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Sunday 22 September 2013
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As Women Achieve Affluence, Does Investing Confidence Follow?

Two out of five affluent women earn same or more than spouse; Yet, two out of five “not at all confident” in their investing ability.

At a time when women make up about half the U.S. workforce and have been encouraged to take charge and “lean in,” more than two out of five working married affluent women (44%) between the ages of 40 and 69 report that they earn about the same (20%) or more (24%) than their spouses, according to a new Wells Fargo Affluent Women Retirement Survey (NYSE:WFC). The telephone survey, conducted by Koski Research of 600 women with a median of $455,000 in investable assets and $145,000 in household income, examined affluent women and their perception of wealth, investing and retirement.

As affluent women gain wealth, two-thirds say having more money has made them “thriftier” and 58% describe themselves as “savers.” Yet, having wealth and strong savings values do not translate into women who also feel very confident in their investing ability. Two in five affluent women (41%) say they are “not at all” confident in their ability to invest.

Today’s affluent women are financially savvy working women, but investing confidence doesn’t follow hand in hand with increased wealth,” said Karen Wimbish, director of Retail Retirement at Wells Fargo. “Through our research, we see that investing confidence seems to be the linchpin to so many other positive behaviors that would provide an opportunity for women to grow their savings and to build a solid foundation in retirement.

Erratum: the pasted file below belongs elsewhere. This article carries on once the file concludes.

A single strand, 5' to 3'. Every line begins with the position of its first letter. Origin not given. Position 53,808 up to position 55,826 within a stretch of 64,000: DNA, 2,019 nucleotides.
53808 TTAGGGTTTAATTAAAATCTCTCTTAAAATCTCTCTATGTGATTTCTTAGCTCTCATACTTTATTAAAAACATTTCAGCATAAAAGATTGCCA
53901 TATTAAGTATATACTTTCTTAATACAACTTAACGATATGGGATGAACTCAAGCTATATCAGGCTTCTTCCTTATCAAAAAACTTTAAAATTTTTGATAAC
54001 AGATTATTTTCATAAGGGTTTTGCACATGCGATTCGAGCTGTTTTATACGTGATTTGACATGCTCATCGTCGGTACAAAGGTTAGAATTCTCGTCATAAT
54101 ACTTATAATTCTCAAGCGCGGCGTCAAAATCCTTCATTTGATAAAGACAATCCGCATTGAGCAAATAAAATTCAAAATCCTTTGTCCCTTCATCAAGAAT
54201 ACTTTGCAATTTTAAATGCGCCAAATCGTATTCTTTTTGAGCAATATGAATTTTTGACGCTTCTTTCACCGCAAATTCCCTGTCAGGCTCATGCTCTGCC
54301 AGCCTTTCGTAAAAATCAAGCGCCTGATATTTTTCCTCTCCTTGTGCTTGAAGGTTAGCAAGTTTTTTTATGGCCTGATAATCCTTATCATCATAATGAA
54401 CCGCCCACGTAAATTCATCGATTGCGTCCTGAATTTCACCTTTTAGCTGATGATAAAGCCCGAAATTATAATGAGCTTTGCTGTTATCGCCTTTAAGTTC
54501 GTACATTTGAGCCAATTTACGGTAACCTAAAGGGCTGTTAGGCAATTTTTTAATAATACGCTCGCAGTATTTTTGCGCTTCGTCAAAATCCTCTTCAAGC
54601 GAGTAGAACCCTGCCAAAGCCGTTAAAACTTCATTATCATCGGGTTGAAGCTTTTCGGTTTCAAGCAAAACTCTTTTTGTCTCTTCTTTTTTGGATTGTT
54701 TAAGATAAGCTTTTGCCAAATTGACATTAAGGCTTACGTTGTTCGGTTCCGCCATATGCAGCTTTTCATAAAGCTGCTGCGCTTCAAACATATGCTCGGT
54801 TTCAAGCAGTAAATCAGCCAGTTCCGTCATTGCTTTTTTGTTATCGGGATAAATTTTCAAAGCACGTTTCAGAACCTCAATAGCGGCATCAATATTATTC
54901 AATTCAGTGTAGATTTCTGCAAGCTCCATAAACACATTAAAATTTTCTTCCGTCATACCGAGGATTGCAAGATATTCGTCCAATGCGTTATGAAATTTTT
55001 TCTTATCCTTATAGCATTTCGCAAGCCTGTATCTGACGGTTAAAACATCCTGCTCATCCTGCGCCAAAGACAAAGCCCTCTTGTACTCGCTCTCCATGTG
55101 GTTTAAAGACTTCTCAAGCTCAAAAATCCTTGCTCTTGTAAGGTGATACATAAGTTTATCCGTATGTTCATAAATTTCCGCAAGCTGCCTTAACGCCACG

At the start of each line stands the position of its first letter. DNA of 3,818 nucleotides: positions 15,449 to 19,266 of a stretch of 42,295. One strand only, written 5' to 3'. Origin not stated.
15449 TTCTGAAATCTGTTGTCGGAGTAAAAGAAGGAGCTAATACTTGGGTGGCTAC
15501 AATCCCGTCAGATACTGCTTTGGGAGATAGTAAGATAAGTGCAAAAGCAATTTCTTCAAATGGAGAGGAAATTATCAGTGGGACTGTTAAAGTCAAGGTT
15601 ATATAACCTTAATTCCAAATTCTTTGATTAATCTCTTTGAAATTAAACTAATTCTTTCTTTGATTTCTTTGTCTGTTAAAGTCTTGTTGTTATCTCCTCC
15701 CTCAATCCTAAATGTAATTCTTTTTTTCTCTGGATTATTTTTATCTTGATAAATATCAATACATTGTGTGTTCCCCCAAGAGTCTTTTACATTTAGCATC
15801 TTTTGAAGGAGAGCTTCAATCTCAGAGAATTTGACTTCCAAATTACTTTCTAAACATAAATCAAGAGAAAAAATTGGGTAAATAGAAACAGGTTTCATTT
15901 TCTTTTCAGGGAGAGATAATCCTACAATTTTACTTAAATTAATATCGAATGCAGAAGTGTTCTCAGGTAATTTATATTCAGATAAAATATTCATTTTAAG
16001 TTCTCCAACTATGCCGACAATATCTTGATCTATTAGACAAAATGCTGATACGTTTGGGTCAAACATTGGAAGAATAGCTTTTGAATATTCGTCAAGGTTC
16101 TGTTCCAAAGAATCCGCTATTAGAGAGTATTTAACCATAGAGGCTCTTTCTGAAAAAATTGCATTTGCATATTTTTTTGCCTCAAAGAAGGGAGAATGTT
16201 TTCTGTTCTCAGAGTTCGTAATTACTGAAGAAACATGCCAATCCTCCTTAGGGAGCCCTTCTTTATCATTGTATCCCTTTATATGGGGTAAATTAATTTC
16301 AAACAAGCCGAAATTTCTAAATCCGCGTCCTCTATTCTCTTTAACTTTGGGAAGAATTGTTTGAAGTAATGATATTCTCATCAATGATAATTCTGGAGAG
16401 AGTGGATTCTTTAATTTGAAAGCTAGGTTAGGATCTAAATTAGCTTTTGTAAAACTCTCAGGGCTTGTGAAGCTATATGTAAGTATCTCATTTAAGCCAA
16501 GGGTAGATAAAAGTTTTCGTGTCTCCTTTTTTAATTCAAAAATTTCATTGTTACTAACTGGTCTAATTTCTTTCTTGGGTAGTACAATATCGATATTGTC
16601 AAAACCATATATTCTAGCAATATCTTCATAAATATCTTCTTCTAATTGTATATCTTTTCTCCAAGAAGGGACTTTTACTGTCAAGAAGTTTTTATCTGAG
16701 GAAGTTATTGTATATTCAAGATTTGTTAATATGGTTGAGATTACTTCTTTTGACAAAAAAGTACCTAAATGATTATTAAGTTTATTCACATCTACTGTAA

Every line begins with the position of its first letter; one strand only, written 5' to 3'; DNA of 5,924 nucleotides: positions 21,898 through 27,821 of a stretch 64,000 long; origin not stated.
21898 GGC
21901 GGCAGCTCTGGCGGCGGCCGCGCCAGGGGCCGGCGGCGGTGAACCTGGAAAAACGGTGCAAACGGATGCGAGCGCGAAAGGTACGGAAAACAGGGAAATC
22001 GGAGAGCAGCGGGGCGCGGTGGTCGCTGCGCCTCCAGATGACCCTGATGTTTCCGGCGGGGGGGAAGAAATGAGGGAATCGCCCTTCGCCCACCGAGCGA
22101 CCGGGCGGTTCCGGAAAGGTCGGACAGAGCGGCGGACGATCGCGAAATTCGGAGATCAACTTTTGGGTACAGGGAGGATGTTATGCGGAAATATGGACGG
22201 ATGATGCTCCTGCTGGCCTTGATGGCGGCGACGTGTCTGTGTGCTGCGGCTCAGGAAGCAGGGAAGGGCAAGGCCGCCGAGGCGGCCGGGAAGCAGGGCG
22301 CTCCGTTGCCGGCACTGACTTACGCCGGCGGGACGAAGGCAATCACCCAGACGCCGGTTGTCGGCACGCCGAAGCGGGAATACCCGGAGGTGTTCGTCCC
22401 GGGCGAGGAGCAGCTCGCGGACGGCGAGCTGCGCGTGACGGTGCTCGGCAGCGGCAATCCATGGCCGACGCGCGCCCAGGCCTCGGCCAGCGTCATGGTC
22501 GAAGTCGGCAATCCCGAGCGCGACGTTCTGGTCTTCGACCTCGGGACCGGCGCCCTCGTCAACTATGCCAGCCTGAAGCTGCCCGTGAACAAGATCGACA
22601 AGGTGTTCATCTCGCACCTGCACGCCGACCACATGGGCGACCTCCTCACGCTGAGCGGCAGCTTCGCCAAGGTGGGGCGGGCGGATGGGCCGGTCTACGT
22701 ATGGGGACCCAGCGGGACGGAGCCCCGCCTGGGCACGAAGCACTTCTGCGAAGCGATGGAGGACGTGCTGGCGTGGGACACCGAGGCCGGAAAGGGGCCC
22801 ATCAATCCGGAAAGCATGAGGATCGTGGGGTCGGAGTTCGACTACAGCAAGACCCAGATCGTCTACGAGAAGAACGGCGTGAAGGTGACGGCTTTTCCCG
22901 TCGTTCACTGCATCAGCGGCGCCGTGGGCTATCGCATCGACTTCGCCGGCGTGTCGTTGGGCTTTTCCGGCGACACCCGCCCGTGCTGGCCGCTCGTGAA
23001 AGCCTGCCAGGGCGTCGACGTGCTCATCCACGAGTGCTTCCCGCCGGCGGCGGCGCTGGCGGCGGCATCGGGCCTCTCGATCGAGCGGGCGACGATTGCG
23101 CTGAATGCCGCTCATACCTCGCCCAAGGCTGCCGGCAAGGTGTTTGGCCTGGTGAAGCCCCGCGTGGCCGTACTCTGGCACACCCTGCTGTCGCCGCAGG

Affluent Women and Investing in the Stock Market
According to the survey, 41% of all affluent women do not believe the stock market is the best way to grow savings, versus 52% who do. About a third of affluent women (34%) say that the stock market is “too risky” for them. In fact, as affluent women have built wealth, 64% say they have become more risk -averse. Fifty-eight percent of affluent women say they are not interested in learning more about how to invest in the stock market.

While more than half of affluent women do not have interest in learning more about stock market investing, a clear majority (91%), say it is important that women be confident in their ability to invest, yet only 8% describe themselves as “extremely confident.” Forty-nine percent of women say they are “somewhat confident” in investing, and 41% say they are “not at all confident.”

I find it so interesting nearly all of these women say confidence in investing is very important – they recognize the power of confidence but at the same time, they are ambivalent about their own confidence and a majority is not interested in learning more. These women are in households with very strong resource levels, so the next step is to be totally aware of how the market can help them and to feel in control of their efforts to invest and grow savings for retirement,” added Wimbish.

The Confidence Correlation
Confidence in investing among affluent women correlates to attitudes and choices that differ greatly from those of women who describe themselves as not confident at investing.